‘Thorngrove hospital underutilised’

THE Parliamentary Portfolio Committee on Health and Child Care has recommended that the Bulawayo City council-run Thorngrove Infectious Disease hospital be converted into a district hospital to ease congestion at central hospitals in the city.

Chief Reporter

The committee said the facility was grossly underutilised.

Presenting the first report of the Portfolio Committee on Health and Child Care on the state of affairs of the health delivery system in the country in Parliament, chairperson Ruth Labode said district hospitals should be constructed in Bulawayo and Harare to ease congestion in the tertiary institutions.

“The committee proposes that Thorngrove Infectious Disease Hospital be converted into a district hospital to ease congestion at Bulawayo central hospitals,” she said.

Congestion at major hospitals has often exerted pressure on resources and led to deterioration in service delivery.

Last year, Health and Child Care minister David Parirenyatwa said the government was planning to build four district hospitals in Harare and Bulawayo to ease pressure on the cities’ four referral hospitals.

According to the report, the committee said the referral system in the health sector had broken down.

“The referral system between district hospitals and tertiary institutions, city council clinics and tertiary institutions has broken down,” Labode said.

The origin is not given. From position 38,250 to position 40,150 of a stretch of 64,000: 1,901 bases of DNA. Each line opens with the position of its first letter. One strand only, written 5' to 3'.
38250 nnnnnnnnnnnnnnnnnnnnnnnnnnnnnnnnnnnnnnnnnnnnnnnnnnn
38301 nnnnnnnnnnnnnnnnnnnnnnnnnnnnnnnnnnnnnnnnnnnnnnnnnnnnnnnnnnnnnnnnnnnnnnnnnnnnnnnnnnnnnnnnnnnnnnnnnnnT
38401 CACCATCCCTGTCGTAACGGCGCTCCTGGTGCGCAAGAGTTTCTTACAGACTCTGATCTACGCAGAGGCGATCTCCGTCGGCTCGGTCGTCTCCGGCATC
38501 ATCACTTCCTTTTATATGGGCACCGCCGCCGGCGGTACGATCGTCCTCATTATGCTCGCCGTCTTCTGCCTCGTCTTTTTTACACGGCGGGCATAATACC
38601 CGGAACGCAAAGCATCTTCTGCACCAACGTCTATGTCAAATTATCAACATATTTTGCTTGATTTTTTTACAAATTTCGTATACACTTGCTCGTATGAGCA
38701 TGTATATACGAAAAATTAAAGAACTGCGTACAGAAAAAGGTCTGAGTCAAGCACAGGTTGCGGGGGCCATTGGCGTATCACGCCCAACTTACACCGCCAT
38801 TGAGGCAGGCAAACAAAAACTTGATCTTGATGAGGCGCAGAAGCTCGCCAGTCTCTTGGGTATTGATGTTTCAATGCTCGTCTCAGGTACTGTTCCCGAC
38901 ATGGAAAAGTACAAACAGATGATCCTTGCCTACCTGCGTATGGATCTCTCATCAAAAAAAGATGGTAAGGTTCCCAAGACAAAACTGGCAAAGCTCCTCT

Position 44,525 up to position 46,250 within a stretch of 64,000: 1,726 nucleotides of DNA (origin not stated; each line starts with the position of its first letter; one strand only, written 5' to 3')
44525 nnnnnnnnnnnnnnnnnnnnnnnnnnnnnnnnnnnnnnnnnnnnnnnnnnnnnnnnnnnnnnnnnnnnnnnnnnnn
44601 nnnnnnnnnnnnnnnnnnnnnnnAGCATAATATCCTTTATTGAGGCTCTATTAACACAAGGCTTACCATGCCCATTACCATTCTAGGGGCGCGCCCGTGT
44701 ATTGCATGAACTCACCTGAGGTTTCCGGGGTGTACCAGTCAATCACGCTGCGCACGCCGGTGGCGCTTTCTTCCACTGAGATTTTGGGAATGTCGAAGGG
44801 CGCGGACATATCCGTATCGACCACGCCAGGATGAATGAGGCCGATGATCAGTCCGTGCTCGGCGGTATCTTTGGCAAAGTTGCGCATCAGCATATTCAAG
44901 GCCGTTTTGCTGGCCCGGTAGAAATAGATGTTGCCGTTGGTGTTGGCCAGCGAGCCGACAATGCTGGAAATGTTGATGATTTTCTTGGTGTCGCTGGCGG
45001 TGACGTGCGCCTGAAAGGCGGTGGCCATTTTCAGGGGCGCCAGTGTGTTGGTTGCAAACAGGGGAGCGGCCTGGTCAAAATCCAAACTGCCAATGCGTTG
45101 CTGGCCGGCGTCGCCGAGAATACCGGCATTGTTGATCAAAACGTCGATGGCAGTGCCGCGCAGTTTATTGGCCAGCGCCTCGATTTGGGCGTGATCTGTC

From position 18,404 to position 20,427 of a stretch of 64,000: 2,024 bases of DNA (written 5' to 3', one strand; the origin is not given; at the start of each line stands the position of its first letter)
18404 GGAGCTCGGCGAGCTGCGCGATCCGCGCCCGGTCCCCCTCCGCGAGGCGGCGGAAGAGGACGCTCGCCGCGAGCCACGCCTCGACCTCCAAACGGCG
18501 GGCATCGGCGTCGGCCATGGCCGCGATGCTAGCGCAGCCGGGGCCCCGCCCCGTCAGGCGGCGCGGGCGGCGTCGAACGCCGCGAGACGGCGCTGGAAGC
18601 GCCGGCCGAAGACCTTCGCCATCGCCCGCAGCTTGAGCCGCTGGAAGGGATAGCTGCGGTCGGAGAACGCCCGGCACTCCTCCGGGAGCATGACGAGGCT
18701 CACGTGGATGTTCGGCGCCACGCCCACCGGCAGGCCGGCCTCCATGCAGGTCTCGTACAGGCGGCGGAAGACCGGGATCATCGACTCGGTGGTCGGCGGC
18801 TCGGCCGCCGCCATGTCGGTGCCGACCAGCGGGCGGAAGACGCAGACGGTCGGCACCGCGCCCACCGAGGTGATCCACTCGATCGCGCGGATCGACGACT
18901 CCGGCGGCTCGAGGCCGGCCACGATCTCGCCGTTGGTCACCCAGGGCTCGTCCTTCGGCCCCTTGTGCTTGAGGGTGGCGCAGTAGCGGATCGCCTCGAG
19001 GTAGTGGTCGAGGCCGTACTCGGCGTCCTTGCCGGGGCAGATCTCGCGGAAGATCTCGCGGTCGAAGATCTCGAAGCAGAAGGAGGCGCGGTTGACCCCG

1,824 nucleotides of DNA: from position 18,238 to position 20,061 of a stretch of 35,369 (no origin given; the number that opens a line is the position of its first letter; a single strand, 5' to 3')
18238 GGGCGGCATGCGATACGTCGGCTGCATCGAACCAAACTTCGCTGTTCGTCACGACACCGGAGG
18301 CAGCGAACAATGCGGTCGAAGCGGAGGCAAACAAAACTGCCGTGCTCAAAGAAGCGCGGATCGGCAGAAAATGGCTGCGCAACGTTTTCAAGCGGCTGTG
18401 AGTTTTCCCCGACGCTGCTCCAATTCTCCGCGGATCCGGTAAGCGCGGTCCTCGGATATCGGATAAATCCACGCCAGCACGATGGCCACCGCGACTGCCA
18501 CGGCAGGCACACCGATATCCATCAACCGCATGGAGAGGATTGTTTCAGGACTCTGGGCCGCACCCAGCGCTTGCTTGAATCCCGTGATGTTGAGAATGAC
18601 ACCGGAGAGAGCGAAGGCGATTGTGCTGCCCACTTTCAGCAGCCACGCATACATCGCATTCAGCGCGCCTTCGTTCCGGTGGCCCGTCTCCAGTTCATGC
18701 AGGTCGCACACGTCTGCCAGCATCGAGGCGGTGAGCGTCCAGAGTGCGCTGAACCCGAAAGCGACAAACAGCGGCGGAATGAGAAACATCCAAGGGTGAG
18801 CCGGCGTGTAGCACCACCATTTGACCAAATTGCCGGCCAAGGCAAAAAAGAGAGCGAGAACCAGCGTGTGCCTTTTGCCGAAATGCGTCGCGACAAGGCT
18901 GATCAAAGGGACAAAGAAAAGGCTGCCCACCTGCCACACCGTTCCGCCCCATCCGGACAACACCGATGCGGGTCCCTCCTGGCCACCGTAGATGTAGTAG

“Lack of ambulances to ferry patients from rural areas to the tertiary institutions means that the patients prefer to go straight to tertiary institutions while they are strong enough to use public transport.”

The committee recommended that pharmacy directorate within the institutions “must as a matter of urgency start a workable redistribution system of the distributed drugs to reduce the quantities of drugs expiring”.

“It is essential to note that 98% of the drugs being distributed to various hospitals come from donors. They do not seem to be purchased with morbidity patterns in mind and have very short shelf life of plus or minus three months in most cases,” Labode said.

The committee said Natpharm should sell excess stocks of drugs to the private sector and donate to schools, clinics, prisons and mission hospitals to minimise expiries.

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